12 effective impromptu speech tips you should use
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12 effective impromptu speech tips you should use

An impromptu speech is something most people are afraid of even more than public speaking. There’s hardly any time to prepare, and, sometimes, this speech must be longer than just a few minutes.

So, what is an impromptu speech? An impromptu speech is a speech which is given without any thorough preparation. It is five- to eight-minute speech with a characteristically short preparation time of a couple of minutes.

This can be frightening, but it’s not the hardest of things. Today, I’ll give you 12 good tips you can use in the future. That said if you want even more information about impromptu speech and public speaking then definitely check out this list of the best public speaking books I have compiled for you.

Why give an impromptu speech? Here are the reasons:

  • The actual speaker is running late or you have to give a speech totally last moment instead of the actual speaker.
  • At a meeting, you are unexpectedly asked to give a longer overview of what’s happening.
  • You are forced (or decide for yourself) to take part in a discussion (e.g., parents’ meeting).
  • A cheering speech at a birthday party or other similar event (e.g., colleague’s birthday).
  • An unexpected (or even agreed beforehand) interview.
  • You must unexpectedly introduce yourself at an event or talk about your area of activity.
  • Unexpected questions during a Q&A session following your presentation.

Remember that the better public speaker you are, the more people will be pointing in your direction, because no-one wants to go out there. So, get ready to be teased, „James, we all know you can do it so well…“

12 impromptu speech tips that will make you shine

1. A good speech has a structure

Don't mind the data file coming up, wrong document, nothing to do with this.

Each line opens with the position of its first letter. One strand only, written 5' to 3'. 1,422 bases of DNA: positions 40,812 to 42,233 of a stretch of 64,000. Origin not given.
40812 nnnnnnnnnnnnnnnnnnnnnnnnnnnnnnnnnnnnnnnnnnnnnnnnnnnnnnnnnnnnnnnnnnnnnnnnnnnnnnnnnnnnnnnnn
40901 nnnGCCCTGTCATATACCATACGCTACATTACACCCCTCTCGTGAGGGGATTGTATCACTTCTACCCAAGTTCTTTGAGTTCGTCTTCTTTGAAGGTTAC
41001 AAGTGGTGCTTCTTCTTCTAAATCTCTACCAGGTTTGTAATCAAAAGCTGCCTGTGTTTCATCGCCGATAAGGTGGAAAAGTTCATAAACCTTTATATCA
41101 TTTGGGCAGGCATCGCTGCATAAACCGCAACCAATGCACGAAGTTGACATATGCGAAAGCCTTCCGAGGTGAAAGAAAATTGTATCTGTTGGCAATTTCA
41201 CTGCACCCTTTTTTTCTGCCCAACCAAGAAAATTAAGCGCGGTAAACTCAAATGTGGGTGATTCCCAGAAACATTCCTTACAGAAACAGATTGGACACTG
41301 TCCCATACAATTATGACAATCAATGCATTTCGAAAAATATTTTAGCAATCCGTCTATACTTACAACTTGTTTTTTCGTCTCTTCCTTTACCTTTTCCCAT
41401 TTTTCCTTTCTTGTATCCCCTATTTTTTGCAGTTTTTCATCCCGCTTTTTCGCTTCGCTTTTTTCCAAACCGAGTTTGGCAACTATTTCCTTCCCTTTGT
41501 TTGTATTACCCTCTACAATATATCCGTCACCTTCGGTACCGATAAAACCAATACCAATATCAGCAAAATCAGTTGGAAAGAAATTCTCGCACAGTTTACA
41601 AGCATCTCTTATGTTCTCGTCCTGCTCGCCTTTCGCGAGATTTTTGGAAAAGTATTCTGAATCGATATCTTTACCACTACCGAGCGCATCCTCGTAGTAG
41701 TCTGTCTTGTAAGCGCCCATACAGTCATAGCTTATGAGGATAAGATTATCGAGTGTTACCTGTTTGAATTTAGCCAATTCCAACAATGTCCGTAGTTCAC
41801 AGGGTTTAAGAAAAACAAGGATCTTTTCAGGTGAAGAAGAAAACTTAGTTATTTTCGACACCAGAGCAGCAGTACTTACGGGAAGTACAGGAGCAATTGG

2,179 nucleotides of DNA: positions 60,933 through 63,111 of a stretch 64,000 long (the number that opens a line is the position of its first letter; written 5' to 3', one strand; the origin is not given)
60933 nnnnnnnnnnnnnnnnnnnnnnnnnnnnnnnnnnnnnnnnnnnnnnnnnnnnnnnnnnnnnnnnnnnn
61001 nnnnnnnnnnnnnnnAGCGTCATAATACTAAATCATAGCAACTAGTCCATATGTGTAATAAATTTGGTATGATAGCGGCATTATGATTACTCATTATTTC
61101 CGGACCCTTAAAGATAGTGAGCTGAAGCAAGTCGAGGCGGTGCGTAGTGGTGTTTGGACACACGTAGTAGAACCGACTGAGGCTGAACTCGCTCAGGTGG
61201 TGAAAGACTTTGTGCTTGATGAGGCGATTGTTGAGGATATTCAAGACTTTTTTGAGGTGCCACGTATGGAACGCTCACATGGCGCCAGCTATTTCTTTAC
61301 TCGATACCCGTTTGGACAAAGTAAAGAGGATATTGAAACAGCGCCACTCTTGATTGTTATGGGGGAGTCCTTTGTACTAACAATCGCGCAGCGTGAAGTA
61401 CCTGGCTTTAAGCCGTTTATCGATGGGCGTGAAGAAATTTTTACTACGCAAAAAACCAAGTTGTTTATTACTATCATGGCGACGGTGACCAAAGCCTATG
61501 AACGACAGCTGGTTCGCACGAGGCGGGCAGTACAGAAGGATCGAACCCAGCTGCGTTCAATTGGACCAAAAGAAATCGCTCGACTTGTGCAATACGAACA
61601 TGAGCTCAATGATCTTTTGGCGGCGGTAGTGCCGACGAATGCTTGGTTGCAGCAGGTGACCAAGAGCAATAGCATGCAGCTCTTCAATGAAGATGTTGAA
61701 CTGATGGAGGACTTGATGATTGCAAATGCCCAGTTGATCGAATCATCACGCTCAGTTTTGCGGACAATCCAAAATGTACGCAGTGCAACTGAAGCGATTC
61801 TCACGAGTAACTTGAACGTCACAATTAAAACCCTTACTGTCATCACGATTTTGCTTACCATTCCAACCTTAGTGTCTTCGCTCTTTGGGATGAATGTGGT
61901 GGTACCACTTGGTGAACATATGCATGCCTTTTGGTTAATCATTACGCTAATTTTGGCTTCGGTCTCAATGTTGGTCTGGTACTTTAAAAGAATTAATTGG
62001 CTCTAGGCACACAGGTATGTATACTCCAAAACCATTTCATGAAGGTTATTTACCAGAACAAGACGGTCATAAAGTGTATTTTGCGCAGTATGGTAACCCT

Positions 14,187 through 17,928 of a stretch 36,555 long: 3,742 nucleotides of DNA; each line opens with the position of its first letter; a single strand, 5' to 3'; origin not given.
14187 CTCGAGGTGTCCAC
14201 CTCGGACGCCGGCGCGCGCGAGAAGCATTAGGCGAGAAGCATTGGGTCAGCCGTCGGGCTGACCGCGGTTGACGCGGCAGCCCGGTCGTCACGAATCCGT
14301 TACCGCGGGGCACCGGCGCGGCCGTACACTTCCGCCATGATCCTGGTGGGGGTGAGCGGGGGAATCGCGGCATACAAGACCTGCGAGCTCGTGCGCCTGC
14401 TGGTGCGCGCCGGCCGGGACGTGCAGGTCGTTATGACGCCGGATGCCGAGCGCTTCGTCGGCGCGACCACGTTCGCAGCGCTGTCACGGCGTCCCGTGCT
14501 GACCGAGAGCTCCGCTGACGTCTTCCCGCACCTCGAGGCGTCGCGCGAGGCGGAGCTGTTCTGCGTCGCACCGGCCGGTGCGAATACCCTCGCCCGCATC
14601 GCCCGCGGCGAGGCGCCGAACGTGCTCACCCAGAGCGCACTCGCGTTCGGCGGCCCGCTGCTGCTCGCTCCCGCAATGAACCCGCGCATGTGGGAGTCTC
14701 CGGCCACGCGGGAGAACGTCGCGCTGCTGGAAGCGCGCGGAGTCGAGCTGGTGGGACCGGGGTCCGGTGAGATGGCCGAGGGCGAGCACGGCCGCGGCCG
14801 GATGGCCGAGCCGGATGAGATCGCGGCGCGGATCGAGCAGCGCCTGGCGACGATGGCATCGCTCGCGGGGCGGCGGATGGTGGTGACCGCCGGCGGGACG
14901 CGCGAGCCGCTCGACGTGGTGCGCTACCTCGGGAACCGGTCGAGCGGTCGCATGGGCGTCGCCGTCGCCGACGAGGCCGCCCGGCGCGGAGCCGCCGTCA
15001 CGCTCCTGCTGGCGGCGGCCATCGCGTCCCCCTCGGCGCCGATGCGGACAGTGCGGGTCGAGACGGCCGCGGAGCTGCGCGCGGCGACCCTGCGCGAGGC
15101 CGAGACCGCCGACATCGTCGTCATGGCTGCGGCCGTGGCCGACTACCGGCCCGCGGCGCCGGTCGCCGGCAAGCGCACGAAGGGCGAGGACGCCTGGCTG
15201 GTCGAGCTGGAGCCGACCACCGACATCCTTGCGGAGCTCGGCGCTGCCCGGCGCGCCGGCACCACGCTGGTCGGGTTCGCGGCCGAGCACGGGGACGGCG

There are several speech structures, but I use the one called the FAT system.

  • F = Feeling. Express how you feel about the subject of your speech
  • A = Anecdote. Tell a story related to it. If it’s funny, even better.
  • T = Tie back. Link the story to the subject.

F = Feeling

Share your feelings about the subject. If it makes you sad, show it. If it makes you happy, express it with all your nature.

A = Anecdote

The anecdote doesn’t necessarily mean making a joke. Indeed, if your story is funny and related to the subject, that’s just great. Keep in mind that the make-a-point-tell-a-story approach usually works well.

T = Tieback

When you’re done with your story, keep in mind that now is the time to link it to the subject. For example: if your topic is „Your Favourite Car Brand“ and you told a good story about which bad (or good) cars you’ve come across, now is the time, to sum up, the topic pointing out why you chose a particular car brand.

2. Practice giving a speech

Mark Twain once said, „It usually takes more than three weeks to prepare a good impromptu speech“. In other words, it can be practiced. The more you practice and the more topics you go through, the easier it will be.

You can practice alone or with your friends. One of the ways to do it with your friends is to play a game. Scroll down for instructions!

As a side note, I wrote an article (with 10 effective tips) about how to practice a speech. You can read it here.

3. Go on stage and give speeches whenever you get an opportunity

The more experience you gain, the better you will be able to handle unexpected situations. You’ll also learn how to deal with tricky questions and smarty pants.

Recommended books

By the way, I did my MA thesis on the fear of public speaking, in which I also studied the way in which the level of the fear of public speaking and the frequency of its occurrence is related. It revealed that the people who do public speaking more often suffer from the fear of public speaking significantly less than those who do it rarely.

Have a look at the figure below:

Stage fright levels

4. Believe you can do it

If you only focus on the idea of potentially failing, you focus on the wrong thing. You’re not the most important person at the moment of giving a presentation. Your listeners are. Anyway, if you don’t believe in yourself, why should I as a listener? Oftentimes, the audience is your allie, and you should keep that in mind at all times.